|A total of 144 players made the trip to Deakin Sports and
Social Club in the nation's capital this year for the 2004 National Scrabble
Championships. Next door, the Embassy Motel was overflowing with players
from every state as well as Singapore, Malaysia and New Zealand. One guest
wondered whether there was a spray available to deal with the infestation of
Final round victory
The National title went to Cheah Siu Hean (Singapore) with 18 wins from 21
games. It is his second Australian title, having previously won in Fremantle
in 2002. Cheah won an exciting 'Doyen of Deakin' playoff in the final game
with Paul Cleary (NSW). Paul graciously slipped to second place with 17 wins
and an impressive margin of 2349 (average margin 111.8 points per game).
Third place was claimed by Andrew Fisher (Vic). Fourth place went to Esther
Perrins (NSW) — a late entry who left her mob of four children at home.
Alistair Kane (Vic) came in fifth.
High word was awarded to WA's Faye Williams who knocked any
ordinary triple-triple play out of the water with her outstanding 203 points
for EXORCISE. This was a turnaround for her as last year the high word was
played against Faye. High game award went to a deserving Paul Cleary for his
score of 624, clearly ahead of numerous other players who scratched the 600
mark over the weekend.
Edward Okulicz made a beautiful play, wrapping the tiles ENJ+BING around AM
to form ENJAMBING as a double-double for 126. He was playing against Trevor
Halsall, who's first move in the game was ACRIDIST. Trevor later plopped
down three bonus words in a row: GANTLOPE, ESPALIER and OUTSNORE. Although
Edward had OUTDROVE, Trevor outplayed and won 491-453.
An outrageous margin was gained by Gary Pollard who beat his opponent by an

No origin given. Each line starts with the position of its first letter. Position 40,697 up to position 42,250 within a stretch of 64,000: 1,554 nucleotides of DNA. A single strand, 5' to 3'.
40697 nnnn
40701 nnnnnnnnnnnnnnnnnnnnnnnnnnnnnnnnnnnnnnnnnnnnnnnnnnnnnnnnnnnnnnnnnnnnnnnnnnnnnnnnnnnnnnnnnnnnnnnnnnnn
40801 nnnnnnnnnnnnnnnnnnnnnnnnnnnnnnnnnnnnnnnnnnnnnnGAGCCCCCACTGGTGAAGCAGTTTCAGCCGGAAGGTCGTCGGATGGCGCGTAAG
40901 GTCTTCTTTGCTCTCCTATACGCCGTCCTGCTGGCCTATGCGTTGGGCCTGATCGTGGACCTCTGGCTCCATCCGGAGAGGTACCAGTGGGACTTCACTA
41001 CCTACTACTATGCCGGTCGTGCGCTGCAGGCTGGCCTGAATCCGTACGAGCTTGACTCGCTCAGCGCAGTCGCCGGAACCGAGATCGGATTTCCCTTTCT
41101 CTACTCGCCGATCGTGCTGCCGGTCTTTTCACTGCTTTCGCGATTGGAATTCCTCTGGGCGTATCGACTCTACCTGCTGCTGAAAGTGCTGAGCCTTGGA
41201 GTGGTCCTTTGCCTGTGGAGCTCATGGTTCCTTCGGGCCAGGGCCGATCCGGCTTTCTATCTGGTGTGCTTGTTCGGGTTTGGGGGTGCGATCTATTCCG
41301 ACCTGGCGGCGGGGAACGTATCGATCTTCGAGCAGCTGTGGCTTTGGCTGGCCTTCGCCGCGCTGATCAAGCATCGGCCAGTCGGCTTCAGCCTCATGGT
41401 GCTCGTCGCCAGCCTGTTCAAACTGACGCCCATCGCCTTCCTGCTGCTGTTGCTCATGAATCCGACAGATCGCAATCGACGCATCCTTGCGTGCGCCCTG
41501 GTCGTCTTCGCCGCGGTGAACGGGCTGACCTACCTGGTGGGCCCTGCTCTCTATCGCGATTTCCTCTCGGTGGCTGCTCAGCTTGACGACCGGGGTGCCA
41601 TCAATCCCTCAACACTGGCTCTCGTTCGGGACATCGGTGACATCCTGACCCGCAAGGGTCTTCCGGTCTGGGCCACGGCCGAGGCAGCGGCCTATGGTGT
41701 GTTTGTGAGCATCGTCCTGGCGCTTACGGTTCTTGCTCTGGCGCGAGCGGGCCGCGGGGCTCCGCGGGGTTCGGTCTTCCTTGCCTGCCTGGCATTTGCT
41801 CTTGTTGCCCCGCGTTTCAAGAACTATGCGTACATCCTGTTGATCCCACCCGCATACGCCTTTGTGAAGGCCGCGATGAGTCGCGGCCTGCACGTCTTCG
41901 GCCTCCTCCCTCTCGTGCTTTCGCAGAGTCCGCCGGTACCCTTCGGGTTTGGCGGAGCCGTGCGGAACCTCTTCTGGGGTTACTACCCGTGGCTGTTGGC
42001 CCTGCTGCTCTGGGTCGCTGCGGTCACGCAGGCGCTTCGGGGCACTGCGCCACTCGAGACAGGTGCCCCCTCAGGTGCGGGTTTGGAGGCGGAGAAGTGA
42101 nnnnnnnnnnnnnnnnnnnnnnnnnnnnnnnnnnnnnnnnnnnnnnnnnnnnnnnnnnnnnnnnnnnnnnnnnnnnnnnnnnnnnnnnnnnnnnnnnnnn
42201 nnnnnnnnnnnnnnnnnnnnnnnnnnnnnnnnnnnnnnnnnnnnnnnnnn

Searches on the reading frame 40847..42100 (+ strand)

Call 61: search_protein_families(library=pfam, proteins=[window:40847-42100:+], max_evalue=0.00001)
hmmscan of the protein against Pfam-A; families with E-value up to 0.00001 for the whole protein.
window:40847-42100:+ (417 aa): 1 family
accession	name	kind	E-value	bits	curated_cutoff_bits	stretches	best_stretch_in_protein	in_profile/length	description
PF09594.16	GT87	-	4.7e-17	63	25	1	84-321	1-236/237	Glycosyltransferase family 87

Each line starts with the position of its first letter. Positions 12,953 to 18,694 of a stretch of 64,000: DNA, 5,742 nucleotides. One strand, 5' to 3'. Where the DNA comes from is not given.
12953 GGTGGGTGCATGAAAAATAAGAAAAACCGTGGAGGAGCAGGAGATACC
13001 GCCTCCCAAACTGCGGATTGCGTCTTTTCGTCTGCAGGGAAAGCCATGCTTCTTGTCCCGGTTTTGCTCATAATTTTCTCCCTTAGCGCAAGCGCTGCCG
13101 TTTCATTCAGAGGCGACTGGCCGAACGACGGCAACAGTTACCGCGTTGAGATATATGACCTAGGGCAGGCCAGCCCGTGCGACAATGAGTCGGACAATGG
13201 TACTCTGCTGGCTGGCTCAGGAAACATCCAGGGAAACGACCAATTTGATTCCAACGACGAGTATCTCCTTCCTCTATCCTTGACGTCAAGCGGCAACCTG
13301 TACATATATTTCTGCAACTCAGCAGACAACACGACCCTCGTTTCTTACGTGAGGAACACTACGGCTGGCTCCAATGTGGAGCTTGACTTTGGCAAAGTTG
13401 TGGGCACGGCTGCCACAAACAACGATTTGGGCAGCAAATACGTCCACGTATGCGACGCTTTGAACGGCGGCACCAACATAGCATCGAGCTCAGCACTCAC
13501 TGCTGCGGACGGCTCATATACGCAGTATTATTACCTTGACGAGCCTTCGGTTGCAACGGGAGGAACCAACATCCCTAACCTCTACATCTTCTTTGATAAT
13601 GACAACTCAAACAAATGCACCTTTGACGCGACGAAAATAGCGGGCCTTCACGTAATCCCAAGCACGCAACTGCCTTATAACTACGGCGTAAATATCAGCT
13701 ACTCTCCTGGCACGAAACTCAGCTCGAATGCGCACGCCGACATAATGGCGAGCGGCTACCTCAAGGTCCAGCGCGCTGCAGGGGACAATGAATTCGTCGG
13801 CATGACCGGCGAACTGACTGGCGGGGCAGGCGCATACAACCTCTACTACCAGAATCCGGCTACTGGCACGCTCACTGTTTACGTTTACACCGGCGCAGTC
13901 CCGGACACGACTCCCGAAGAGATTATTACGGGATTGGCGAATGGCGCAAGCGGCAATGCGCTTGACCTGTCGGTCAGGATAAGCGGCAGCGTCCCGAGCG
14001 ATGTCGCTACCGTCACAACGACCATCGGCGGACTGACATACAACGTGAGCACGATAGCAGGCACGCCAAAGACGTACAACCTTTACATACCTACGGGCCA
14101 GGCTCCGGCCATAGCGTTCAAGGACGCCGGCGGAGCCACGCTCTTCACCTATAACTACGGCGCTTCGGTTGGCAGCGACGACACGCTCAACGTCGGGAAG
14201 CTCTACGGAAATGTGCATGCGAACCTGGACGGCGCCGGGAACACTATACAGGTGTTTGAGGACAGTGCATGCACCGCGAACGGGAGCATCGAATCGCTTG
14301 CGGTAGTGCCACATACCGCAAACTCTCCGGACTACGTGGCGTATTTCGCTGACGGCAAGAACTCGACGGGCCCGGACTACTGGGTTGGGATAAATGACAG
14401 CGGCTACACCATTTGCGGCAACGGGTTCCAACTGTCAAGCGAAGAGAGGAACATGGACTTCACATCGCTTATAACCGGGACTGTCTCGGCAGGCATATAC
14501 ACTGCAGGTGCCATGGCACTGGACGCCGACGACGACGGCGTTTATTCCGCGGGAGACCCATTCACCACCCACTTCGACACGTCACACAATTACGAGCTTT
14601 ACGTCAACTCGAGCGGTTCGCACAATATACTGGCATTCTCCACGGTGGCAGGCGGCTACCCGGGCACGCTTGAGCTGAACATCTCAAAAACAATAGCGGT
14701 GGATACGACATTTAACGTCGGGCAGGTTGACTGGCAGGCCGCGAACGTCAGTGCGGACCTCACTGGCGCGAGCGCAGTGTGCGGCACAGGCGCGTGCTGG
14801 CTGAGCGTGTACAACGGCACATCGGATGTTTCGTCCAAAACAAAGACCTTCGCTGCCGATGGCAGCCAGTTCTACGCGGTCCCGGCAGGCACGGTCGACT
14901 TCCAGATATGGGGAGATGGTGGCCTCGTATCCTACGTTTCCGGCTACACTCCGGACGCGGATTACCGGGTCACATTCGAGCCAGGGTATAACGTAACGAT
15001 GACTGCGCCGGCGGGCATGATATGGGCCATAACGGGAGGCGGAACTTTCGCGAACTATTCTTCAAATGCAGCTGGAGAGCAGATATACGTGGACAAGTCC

astonishing 392 — a new record for the year.
A record-breaking 42 players vied for the Open title, which was held over
three days for the first time. Helen Mauris (Vic) took the honours with 16.5
wins and an exceptional margin of 1239. Canberra's own Justin Moyle (playing
in his second tournament) was runner-up and enjoyed a fabulous ratings
increase of 322. Ann Fiddler (NSW) took out 3rd, with Rick Khul (Qld) and
Christine Foot (ACT) winning 14 games apiece to come in 4th and 5th.
Justin also took out high word with 149 points for REMAINED. Mal Ramsdale
(NSW) was awarded high game with 579.
Keeping things in order
International director extraordinaire Wilma Vialle was called on a few times
for rulings and on the final day an interesting dispute was resolved with
Wilma 'undoing' the last few turns in a nail-biter between young David Eldar
and fellow Victorian, Frank Csarics. They needed to work out who owned the
hidden tile that was left in the bag. The win eventually went to Frank, but
Wilma was quick to point out David's graciousness and maturity when the game
turned from a win to a loss.
In her usual humour Wilma awarded spot prizes and Graeme Lock Lee (NSW)
deliberately played overtime to finagle one of these prizes! It is not like
Graeme to EVER go over time in his games, but this time it was worth the
sacrifice. Another spot prize awarded went to the 'tidiest table'. It was a
great way to get players to clean up the numerous crumpled challenge slips.
The prize went to some clever players who used tiles to spell WE LUV WILMA
and adorned the racks with flowers!
Drama followed after the tournament when players celebrating (or drowning
sorrows) in the Deakin Sports bar were met with a power outage that took
down 4 suburbs in the area for nearly an hour. Players huddled in the dark
and the 52 Club was formed by Chris May, Rod Talbot and Edward Okulicz. They
are 3 top players who discovered they had each lost 52 ratings points. The
venue was being set up for the presentation dinner and the staff worked by
emergency lighting and dinner managed to be served almost on-time.
Singing the praises
It may have been the extra time in the bar, or the wine provided
with dinner that caused John Barker to grab the mike from the MC, Tim Reddan
(ACT president). But soon the place was swaying with John singing old
favourites and the crowd joining in. The mike was passed round to all who
wanted to entertain and provided the rest of us with great insight into how
Chris 'Boombox' May spends his spare time (as back-up percussion to
Australian Idol wannabes).
Even Esther Rolfe of Wollongong, who had celebrated her 90th birthday over
the weekend, had a go. She brought the house down to rounds of applause,
hoots and cheers.
Tasmania to host
The next Australian Scrabble Championships will be held in Tasmania.
We look forward to seeing lots of players there.